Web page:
This week, IBM released a roadmap outlining the trajectory of its quantum computing development goals over the next few years.

*Roadmap showing projected capabilities of IBM quantum computers over several years. Image courtesy of IBM*

Central to this roadmap is IBM’s focus on the superposition of qubits. A qubit is the quantum-mechanical analog of a classical bit. But unlike a classical bit (which can either take a value of 1 or 0, “on” or “off”), a qubit can take on a value that is a superposition of both states. By manipulating several qubits in superposition, quantum computers are able to perform a vast number of calculations much more quickly than a classical computer using the same number of bits.

*Bloch sphere showing various states of a qubit represented as a 3D vector space. Image courtesy of Smite-Meister [CC BY-SA 3.0]*

### A 4,000+ Qubit Quantum Computer

By 2024, IBM aims to manufacture a 4,000+ qubit quantum computer called Kookaburra that will be accessible to developers via a cloud-based Qiskit Runtime. Qiskit is a quantum computing SDK that aims to abstract away the very complex details of quantum computing hardware and allow developers to focus on the task at hand.

*Representation of a quantum circuit. Image courtesy of IBM*

In particular, Qiskit allows developers to easily leverage a library of pre-built quantum circuits to perform complex calculations. A quantum circuit is a computational routine consisting of operations on qubits as well as classical computation. By providing Qiskit as a cloud-based service called Qiskit Runtime, IBM aims to allow developers to remotely run their routines on real quantum hardware from anywhere in the world.

### Osprey and Condor Quantum Processors

While a 4,000+ qubit quantum computer is IBM’s stated goal by 2024, the company is working on two quantum processors for release in 2022 and 2023: Osprey and Condor.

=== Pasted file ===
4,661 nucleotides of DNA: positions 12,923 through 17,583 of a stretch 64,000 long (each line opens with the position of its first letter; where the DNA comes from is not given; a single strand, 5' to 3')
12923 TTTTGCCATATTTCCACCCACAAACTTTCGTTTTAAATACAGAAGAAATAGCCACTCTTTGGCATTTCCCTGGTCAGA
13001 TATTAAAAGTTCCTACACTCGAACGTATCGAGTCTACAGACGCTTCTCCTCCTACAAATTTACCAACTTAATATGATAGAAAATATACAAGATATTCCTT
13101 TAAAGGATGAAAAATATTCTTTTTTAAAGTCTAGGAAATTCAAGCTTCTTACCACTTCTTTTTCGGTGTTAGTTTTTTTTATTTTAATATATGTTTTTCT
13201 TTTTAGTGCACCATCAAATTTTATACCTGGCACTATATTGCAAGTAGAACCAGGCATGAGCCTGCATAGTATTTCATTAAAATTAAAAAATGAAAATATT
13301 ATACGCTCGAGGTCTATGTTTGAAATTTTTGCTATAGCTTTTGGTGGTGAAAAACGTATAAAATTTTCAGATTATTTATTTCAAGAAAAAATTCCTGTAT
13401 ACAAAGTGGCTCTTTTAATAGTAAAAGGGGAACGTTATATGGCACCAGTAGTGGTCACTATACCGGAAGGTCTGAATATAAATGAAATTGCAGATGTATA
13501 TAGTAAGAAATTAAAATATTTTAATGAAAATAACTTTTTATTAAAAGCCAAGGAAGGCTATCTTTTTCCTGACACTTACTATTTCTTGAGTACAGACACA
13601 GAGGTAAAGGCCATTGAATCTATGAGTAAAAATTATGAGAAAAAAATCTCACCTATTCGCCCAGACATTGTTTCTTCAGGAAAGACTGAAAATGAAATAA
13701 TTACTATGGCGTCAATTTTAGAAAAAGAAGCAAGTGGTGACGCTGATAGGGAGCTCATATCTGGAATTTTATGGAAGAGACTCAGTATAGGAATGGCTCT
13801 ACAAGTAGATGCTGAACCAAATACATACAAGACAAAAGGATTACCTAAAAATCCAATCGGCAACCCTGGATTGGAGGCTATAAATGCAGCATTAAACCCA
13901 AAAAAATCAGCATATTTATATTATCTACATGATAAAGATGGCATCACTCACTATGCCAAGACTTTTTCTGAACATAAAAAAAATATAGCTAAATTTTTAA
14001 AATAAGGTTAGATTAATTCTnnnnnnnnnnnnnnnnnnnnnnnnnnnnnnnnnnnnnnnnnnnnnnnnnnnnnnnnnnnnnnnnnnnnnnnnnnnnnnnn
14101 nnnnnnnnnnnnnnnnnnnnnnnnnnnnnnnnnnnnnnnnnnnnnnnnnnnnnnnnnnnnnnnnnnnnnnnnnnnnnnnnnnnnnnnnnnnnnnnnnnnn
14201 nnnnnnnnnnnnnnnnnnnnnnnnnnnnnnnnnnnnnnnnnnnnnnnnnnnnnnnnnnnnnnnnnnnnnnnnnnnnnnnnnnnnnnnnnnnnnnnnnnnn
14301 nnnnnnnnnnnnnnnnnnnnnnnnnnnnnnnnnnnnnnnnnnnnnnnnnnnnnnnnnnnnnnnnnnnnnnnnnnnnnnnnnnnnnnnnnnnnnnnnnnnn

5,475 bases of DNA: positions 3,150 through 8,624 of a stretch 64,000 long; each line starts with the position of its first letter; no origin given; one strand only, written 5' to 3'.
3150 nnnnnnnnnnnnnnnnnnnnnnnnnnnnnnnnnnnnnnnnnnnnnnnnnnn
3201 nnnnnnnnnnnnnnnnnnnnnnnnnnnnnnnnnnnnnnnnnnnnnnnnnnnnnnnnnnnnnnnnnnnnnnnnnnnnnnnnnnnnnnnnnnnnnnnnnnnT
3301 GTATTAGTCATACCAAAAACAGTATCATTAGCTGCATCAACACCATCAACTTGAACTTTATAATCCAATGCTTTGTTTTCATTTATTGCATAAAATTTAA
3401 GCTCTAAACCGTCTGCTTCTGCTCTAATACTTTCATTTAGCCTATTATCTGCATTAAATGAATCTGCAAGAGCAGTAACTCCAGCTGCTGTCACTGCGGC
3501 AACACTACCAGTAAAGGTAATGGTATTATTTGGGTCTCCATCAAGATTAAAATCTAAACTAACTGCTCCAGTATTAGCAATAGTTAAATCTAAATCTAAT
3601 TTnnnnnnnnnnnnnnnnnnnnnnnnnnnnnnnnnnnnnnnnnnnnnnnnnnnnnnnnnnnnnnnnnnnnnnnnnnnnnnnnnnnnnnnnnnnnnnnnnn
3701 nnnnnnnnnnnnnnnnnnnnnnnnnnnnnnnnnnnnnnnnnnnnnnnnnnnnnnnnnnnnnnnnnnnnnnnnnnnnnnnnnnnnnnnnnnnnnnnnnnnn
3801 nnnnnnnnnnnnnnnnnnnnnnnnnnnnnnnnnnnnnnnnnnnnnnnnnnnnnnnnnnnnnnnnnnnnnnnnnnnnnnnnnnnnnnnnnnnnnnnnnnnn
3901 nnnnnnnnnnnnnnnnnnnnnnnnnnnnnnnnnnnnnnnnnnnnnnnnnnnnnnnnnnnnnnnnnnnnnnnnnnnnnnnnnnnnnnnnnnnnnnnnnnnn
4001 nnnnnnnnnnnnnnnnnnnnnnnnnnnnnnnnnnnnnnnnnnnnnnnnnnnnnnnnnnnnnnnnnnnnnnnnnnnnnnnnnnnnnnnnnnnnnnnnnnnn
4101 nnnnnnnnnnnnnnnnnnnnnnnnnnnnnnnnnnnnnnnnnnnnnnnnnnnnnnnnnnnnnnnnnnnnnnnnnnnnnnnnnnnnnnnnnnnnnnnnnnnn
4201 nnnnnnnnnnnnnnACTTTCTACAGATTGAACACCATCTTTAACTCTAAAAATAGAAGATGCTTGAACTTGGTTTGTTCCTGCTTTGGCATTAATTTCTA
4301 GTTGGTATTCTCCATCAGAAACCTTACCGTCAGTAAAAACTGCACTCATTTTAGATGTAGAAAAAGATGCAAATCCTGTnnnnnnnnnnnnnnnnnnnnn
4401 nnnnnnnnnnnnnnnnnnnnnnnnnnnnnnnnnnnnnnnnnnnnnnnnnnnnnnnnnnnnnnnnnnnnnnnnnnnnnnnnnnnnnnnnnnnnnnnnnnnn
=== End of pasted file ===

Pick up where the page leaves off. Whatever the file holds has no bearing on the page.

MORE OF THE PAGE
The IBM Osprey is a 433-qubit quantum computer slated for release in the latter half of 2022. The processor is said to feature more efficient and denser controls and cryogenic infrastructure to increase the stability of the system and reduce noise. The IBM Condor is a 1,000+-qubit quantum computer that uses a large dilution refrigerator to cool the superconducting hardware of the quantum computer.

*Layout showing a five-qubit device. Image courtesy of IBM*

In IBM quantum computers, cooled superconductors are used to create qubits, and magnetic flux noise can be a major source of computational error. Therefore, it is essential to find ways to protect the quantum hardware from such sources of environmental noise.

### Circuit Knitting for Running Large Circuits on Small Hardware

According to IBM, one of the major challenges of working with current quantum computers is figuring out how to run larger—say, 400-qubit quantum circuits—on 100-qubit systems. Circuit knitting is a technique that enables this by partitioning a large quantum circuit into smaller circuits capable of running on smaller-scale hardware.

*Circuit knitting. The right image is a partitioned quantum circuit. Image courtesy of IBM*

Such partitioning comes at the added cost of classical computation because each of the partitioned results is fed to a classical simulator to find the final result. While the cost of such knitting scales with the amount of partitioning required, it is still a viable technique to run larger qubit circuits until sufficient quantum hardware becomes available.

### Next Steps Toward IBM’s Quantum Computing

IBM initially announced its quantum roadmap in 2020—charting progress from the 27-qubit Hummingbird processor in 2019 to the 1,121-qubit Condor planned for 2023. IBM has already rolled out several of these processors on schedule, including last year’s 127-qubit Eagle.

*Expanded view of the Eagle processor. Image used courtesy of IBM*

IBM has identified modular quantum computing as a key focus to reaching these ambitious hardware goals. Modular quantum computing entails that IBM:

- Find a way to classically communicate and parallelize operations across several processors
- Release short-range, chip-level couplers to create one larger processor
- Build quantum communication links between processors

With an eye on the 1,000+-qubit system, IBM also built a so-called super-fridge called “Goldeneye” in 2020, measuring 10-feet tall and 6-feet wide. This dilution refrigerator is larger than any commercial model today and will house a million qubits.

*Featured image used courtesy of IBM.*

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